U.S. agents search home after Nashville blast

Federal agents on Saturday searched a two-story suburban home, about 11 miles southeast of Nashville, for clues as to why a motor home blew up in the city on Christmas Day.

A witness told Reuters officials were paying close attention to the basement.

A person of interest has not been identified in what officials are calling 'an intentional act.'

KORNESKI: “During the past 24 hours our joint investigative team fielded nearly 500 tips..."

FBI Special Agent in Charge Doug Korneski told reporters on Saturday that - with scores of tips - investigators were working on identifying what appeared to be human remains amid the charred wreckage of Friday's explosion.

He did not say whether the remains might belong to a suspect.

Hundreds of agents and local police officers are scouring the site where, on Friday, a motor home blaring a recorded warning blew up… injuring three people, destroying several vehicles and damaging dozens of businesses.

Nashville Police Chief, John Drake:

“There's about 40 buildings that's been impacted and so those buildings will have to be cleared through our codes.”

Tennessee Governor Bill Lee said in a Twitter post that it was a 'miracle' that no one was killed in the blast.

In a letter to President Donald Trump, Lee requested a federal emergency declaration for his state to aid in relief efforts

Video Transcript

NARRATOR: Federal agents on Saturday searched a two-story suburban home about 11 miles southeast of Nashville for clues as to why a motor home blew up in the city on Christmas Day. A witness told Reuters officials were paying close attention to the basement. A person of interest has not been identified in what officials are calling an intentional act.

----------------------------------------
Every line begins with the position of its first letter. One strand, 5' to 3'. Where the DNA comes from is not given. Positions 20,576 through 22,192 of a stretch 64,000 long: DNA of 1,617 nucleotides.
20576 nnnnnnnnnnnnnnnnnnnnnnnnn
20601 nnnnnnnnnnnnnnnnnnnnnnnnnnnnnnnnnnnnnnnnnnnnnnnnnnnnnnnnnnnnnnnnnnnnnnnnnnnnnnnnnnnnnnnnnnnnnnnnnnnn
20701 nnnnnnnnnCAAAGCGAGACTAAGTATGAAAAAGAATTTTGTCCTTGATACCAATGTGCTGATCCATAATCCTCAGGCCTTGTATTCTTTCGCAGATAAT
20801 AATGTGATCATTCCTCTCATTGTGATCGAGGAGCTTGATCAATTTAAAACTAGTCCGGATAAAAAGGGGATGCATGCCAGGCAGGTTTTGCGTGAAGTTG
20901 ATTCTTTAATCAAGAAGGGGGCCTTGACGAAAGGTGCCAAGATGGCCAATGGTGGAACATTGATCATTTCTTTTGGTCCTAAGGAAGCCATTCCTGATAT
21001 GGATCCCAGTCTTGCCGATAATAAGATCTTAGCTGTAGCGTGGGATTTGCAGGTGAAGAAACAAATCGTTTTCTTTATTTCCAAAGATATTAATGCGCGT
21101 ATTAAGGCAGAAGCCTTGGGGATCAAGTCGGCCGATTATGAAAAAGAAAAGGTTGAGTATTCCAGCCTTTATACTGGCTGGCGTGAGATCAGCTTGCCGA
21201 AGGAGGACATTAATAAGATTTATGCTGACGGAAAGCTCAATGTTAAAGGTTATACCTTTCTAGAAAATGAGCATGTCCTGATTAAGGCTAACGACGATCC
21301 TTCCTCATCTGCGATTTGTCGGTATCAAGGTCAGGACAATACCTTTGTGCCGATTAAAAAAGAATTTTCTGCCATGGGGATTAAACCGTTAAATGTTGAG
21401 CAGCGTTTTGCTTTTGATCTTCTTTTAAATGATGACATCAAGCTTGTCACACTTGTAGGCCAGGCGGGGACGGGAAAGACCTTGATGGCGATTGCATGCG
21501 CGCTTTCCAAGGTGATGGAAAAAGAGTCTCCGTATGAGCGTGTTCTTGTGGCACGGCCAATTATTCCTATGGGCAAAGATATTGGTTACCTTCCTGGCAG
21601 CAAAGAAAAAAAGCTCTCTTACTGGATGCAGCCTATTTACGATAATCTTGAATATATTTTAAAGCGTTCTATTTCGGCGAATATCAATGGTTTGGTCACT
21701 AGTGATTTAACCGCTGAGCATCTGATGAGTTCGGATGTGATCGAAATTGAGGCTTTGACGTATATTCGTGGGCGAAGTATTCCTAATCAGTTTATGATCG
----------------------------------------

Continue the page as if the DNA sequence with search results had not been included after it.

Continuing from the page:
DOUG KORNESKI: During the past 24 hours, our joint investigative team fielded nearly 500 tips.

NARRATOR: FBI Special Agent in Charge Doug Korneski told reporters on Saturday that with scores of tips, investigators were working on identifying what appeared to be human remains amid the charred wreckage of Friday's explosion. He did not say whether the remains might belong to a suspect. Hundreds of agents and local police officers are scouring the site where, on Friday, a motor home blaring a recorded warning blew up, injuring three people, destroying several vehicles, and damaging dozens of businesses. Nashville Police Chief, John Drake.

JOHN DRAKE: There's about 40 buildings that'd been impacted. And so those buildings will have to be cleared throughout codes.

NARRATOR: Tennessee Governor Bill Lee said in a Twitter post that it was a miracle that no one was killed in the blast. In a letter to President Donald Trump, Lee requested a federal emergency declaration for his state to aid in relief efforts.